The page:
Bringing the Ebola epidemic under control, preventing its reoccurrence, and addressing its social and economic impact has become a new and urgent development issue for Guinea. To this end, the Government of Guinea has prepared a Post-Ebola Priority Actions Plan (Plan d'Actions Prioritaires Post-Ebola—PAPP) for the period 2015-2017. The PAPP is based on the 2013-15 Poverty Reduction Strategy, maintaining its main focus areas and policies, but emphasizes measures to bring the Ebola epidemic under control, to prevent similar outbreaks in the future, and to address the immediate social and economic needs of those most affected by the epidemic. In addition to new budget support and other assistance to help the country address the impact of the epidemic, the World Bank Group has supported the government with the preparation of the recovery strategy.

Last Updated: Jun 09, 2015

World Bank Group Engagement in Guinea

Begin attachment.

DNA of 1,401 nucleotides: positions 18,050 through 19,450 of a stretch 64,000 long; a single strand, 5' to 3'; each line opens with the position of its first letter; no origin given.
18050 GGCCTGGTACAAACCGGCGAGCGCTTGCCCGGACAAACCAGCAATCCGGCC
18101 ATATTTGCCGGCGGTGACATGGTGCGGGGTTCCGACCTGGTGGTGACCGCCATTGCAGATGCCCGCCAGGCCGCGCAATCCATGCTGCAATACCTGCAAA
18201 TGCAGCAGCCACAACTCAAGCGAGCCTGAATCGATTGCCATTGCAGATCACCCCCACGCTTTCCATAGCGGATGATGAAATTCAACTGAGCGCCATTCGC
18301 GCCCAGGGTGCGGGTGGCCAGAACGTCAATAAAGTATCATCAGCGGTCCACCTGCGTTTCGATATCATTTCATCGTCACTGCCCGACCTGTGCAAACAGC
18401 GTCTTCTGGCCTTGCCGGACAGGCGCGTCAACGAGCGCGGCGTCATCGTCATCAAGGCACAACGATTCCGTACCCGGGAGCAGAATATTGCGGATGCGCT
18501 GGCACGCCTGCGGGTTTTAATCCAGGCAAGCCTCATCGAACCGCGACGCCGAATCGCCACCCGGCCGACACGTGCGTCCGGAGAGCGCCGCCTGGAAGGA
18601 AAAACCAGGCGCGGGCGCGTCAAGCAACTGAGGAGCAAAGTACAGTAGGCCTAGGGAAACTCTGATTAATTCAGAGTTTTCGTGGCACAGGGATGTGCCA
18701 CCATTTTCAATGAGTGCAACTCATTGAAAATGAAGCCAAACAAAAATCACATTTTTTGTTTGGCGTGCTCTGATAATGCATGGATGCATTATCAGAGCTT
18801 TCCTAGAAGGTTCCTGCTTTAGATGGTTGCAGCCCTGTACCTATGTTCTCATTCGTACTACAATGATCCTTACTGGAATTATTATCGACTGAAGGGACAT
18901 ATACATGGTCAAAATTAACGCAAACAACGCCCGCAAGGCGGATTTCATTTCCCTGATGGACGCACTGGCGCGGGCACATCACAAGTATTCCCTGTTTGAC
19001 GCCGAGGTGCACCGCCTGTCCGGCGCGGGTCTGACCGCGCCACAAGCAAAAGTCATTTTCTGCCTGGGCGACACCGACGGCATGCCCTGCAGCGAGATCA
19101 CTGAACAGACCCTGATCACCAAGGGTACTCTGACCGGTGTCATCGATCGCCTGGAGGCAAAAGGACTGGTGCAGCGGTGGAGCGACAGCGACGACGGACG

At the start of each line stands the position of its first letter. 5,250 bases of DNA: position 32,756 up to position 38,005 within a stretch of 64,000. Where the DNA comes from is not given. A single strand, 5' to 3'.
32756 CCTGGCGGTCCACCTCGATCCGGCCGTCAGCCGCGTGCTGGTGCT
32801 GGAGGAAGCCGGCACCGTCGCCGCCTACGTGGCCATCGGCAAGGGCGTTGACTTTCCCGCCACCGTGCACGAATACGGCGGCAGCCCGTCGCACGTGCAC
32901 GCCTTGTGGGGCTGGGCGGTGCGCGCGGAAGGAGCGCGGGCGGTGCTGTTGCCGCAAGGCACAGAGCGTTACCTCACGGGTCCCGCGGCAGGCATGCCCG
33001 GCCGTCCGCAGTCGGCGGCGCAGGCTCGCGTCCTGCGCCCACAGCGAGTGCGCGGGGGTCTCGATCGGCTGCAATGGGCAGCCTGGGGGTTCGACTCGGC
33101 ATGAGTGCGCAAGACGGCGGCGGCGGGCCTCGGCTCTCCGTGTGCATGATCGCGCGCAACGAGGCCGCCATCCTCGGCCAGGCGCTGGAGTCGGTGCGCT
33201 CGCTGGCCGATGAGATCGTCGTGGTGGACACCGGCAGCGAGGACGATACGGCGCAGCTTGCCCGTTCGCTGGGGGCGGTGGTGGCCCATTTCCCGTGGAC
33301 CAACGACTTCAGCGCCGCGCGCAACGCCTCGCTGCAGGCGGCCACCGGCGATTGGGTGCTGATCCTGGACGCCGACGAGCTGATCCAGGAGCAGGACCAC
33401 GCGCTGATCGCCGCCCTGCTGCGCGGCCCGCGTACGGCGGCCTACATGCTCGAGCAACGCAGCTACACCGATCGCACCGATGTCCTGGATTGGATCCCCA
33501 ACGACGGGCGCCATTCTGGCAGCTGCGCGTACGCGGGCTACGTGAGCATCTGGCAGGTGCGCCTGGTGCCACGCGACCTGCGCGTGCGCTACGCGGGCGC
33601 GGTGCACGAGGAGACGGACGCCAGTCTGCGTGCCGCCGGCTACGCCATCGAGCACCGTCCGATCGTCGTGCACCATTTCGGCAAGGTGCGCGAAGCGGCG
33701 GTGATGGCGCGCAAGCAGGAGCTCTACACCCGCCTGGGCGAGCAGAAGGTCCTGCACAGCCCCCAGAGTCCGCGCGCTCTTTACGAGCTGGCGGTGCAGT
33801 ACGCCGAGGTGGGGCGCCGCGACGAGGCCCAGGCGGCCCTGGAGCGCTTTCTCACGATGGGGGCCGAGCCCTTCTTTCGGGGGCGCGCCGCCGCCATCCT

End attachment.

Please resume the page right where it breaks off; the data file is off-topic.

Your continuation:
The Bank Group’s engagement builds on an Interim Strategy Note prepared in 2008 and a Country Assistance Strategy (CAS) which expired in 2006 in a context of a deteriorating political and social climate.  During the previous CAS period, the economic landscape of Guinea worsened, economic growth slowed and the incidence of poverty grew from 49% in 2003 to 53% in 2007. A military coup in 2008 led to a suspension of Bank operations for nearly three years. The combined effects of regional insecurity, low international prices for Guinea’s main commodities, and political and social turbulence catapulted Guinea into a state of fragility comparable to that of post-conflict countries. While continued political instability was the main obstacle to growth, other issues also contributed.  The absence of infrastructure investment isolated large segments of the population, contributing to gender inequality as traditional cultural practices became more entrenched. In addition, an extremely difficult business climate prevented the development of a competitive private sector. The expansion of the mining sector also possibly led elites to compete for rents, rather than develop the economy and institutions, thus further fueling instability.